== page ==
At first, figuring out what to do with ourselves between naps was a challenge. Without our usual tick list of must-hit trails and a carefully planned riding agenda, we felt a bit aimless. This freedom, however, allowed us to explore the trails and communities at a much more casual rate.

The riding we found throughout our trip was surprisingly good and was made all the more enjoyable by our lack of expectations. Each naturally-formed trail double and perfectly shaped corner that we came upon provided a pleasant surprise. Most trails were relatively short, climbs were mellow and lines were less committing than what we are used to at home, leaving us with plenty of energy to slice through turns and pedal back up for as many or as few laps as we pleased. The fact that we weren’t riding ourselves into a hole with an overly-aggressive riding schedule meant that we woke up each day rested and ready for more.

After ten days of island hopping, we came to the conclusion that taking a normal-person vacation every once in a while is a recommended maneuver. For a mountain biker, the islands off the coast of British Columbia are a great location to dip one’s toes in the waters of such vacations, so to speak, because they offer a compromise between relaxation and enough trails to keep you from going stir crazy.

The beaches though? It turns out that in BC the shore is generally pretty rocky and the water is pretty cold. You can still set up a beach chair, enjoy the views and get a sunburn.

Free Candy Tour Episode 4 – Arm Pump and the RV Game at Trans BC 1024 692 The Free Radicals

Free Candy Tour Episode 4 – Arm Pump and the RV Game at Trans BC

Two days before the start of Trans BC, the boys found themselves even more homeless than usual.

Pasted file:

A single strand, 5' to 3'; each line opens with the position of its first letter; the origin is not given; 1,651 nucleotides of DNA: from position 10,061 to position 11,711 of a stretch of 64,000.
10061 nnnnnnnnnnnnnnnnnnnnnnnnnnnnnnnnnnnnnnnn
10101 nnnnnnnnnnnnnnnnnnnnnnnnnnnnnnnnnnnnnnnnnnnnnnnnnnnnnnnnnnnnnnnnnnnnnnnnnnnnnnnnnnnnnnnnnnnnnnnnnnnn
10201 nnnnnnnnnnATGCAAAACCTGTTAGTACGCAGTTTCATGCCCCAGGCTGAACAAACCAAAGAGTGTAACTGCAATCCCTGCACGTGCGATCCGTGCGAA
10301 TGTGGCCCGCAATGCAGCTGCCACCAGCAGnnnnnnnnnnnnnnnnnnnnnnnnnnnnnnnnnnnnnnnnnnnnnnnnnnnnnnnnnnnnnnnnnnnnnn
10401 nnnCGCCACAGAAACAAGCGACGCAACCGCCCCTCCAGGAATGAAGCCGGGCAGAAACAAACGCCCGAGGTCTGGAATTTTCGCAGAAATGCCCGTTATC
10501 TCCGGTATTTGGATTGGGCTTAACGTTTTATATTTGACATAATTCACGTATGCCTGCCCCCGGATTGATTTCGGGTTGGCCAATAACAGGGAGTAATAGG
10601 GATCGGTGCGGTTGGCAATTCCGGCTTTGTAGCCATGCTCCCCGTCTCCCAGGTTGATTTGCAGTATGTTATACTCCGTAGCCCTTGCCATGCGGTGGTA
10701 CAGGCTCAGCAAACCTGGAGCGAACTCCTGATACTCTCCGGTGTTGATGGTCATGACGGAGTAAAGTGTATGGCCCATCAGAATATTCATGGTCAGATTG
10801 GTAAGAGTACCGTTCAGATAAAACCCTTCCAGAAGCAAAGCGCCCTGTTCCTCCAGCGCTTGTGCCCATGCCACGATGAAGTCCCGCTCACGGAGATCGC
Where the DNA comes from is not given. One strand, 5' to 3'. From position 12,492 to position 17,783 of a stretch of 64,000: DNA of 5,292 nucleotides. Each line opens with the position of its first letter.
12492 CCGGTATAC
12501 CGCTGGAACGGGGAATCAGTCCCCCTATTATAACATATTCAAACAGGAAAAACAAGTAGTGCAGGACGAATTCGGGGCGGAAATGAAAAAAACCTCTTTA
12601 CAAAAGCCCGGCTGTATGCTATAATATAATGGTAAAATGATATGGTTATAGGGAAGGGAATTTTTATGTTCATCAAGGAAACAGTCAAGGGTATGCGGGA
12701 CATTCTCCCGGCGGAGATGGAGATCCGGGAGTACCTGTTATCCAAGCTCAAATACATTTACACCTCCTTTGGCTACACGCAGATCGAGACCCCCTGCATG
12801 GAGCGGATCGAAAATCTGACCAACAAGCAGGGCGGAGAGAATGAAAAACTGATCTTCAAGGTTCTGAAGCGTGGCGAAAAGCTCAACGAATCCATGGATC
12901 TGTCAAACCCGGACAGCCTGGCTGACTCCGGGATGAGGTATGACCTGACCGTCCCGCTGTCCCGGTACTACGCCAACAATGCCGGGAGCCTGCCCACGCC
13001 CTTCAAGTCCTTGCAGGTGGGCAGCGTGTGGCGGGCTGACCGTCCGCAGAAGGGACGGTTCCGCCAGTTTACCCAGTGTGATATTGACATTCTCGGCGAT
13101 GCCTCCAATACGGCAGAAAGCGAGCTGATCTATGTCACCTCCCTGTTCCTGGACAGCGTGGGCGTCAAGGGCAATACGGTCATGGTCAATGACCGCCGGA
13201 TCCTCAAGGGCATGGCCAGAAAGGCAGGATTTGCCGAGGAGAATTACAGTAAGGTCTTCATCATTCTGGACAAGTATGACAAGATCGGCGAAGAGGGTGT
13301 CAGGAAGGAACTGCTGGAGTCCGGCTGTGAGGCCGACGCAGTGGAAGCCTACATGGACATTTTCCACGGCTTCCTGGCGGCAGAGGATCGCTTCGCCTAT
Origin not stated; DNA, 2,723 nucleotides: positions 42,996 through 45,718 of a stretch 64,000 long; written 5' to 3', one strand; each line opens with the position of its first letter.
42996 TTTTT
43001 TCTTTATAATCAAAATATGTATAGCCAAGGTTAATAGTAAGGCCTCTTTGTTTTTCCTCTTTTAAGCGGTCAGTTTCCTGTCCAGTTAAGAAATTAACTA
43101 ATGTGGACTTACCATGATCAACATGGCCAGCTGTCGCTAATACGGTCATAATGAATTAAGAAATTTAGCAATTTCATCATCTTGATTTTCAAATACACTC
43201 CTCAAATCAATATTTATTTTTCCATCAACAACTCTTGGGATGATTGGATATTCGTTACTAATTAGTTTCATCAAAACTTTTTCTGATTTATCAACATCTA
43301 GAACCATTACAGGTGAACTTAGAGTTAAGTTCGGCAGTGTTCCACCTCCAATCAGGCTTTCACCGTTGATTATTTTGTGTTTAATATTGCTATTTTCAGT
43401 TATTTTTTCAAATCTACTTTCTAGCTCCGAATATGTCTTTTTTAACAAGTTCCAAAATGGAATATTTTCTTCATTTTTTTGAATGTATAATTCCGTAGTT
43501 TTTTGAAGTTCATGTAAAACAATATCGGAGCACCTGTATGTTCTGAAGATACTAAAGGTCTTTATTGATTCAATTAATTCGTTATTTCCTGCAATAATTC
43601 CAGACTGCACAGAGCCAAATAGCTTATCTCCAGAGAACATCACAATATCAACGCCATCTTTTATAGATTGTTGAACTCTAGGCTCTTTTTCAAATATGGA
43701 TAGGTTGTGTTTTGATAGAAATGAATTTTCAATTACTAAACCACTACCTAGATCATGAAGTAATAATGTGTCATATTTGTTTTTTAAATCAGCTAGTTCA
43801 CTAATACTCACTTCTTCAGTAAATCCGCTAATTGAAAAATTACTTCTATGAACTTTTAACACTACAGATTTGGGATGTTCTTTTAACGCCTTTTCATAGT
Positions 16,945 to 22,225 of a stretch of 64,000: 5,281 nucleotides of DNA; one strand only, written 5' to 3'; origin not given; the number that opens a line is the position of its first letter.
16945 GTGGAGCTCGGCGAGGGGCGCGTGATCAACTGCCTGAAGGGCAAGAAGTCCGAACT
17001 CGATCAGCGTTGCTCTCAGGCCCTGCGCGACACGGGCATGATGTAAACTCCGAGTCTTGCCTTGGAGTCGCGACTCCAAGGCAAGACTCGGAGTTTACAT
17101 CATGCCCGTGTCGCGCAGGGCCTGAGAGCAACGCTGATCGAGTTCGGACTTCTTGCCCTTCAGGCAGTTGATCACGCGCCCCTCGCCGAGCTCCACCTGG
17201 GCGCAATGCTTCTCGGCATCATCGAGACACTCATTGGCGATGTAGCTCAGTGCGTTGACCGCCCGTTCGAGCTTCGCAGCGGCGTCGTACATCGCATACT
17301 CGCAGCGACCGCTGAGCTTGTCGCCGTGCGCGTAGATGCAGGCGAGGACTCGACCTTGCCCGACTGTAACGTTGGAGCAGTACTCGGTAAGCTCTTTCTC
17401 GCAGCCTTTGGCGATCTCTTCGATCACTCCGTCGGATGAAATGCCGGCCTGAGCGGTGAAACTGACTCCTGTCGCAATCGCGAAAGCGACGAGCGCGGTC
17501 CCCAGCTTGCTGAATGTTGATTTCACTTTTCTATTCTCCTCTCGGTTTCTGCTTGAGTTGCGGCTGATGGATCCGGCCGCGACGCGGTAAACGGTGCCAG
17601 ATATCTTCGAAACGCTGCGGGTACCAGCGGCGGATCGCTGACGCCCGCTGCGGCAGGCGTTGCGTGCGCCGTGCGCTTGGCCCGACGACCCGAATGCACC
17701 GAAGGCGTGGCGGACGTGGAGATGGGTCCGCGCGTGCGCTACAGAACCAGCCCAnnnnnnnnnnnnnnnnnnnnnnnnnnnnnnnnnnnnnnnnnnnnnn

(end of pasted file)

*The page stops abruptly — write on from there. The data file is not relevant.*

While I was sidelined weeks earlier with a broken elbow, Mark, Will, Vince and Remi were driving through the night to Trans BC’s starting point in Fernie, BC when things took a turn for the worse. Sometime in the middle of the night, deep in the mountains of interior BC, Elaine’s carburetor deteriorated from her normal, finicky temperament to a monumental meltdown that would change the course of the week. All thoughts of actually racing went out the window as the goal quickly became simply making it to the starting line.

After some roadside tuning, done mostly by braille in the dark—the kind that’s only possibly in the middle of nowhere—they were able to limp the rest of the way to Fernie. However, with no chance that Elaine could complete the race’s journey to Revelstoke in her current state, the boy’s chances of being able to race looked grim.

As they were scrambling to figure out a means of transportation and accommodation for the week, a mysterious, mustachioed racer named Duffman was facing a different problem. Duffman had just driven up from Colorado in a Toyota Dolphin RV named the Odyssey, and his plan was to have a local flame drive the Odyssey down to Revelstoke to meet him after the race. However, upon arriving in town, it began to appear that his prospective driver was abandoning their pre-arranged plans, and Duffman was left trying to figure out how he was going to get his RV to Revelstoke.

Mark and Will had met Duffman the year prior while racing in South America, and aparently, something in their interaction had given him the impression that they would be good candidates to transport the Odyssey. Further more, that it would be a good idea to let them live out of the RV during the race. Relieved, they transferred their bikes and belongings into the Odyssey, stashed Elaine in Fernie and settled into the luxurious comforts of a mid-1990’s Japanese camper for the week.

Now at the starting line, the original challenge of the Trans BC was still to be overcome. The race itself was brutally awesome. Every day, at least one stage was legitimately scary and the transitions left the field increasingly shattered. The arm pump that resulted from a week straight of 15 minute descents left the boys feeling like they were struggling to hang onto fifth gear of a 450cc dirt bike as they dropped into the final stages of the race. It was proper mountain biking.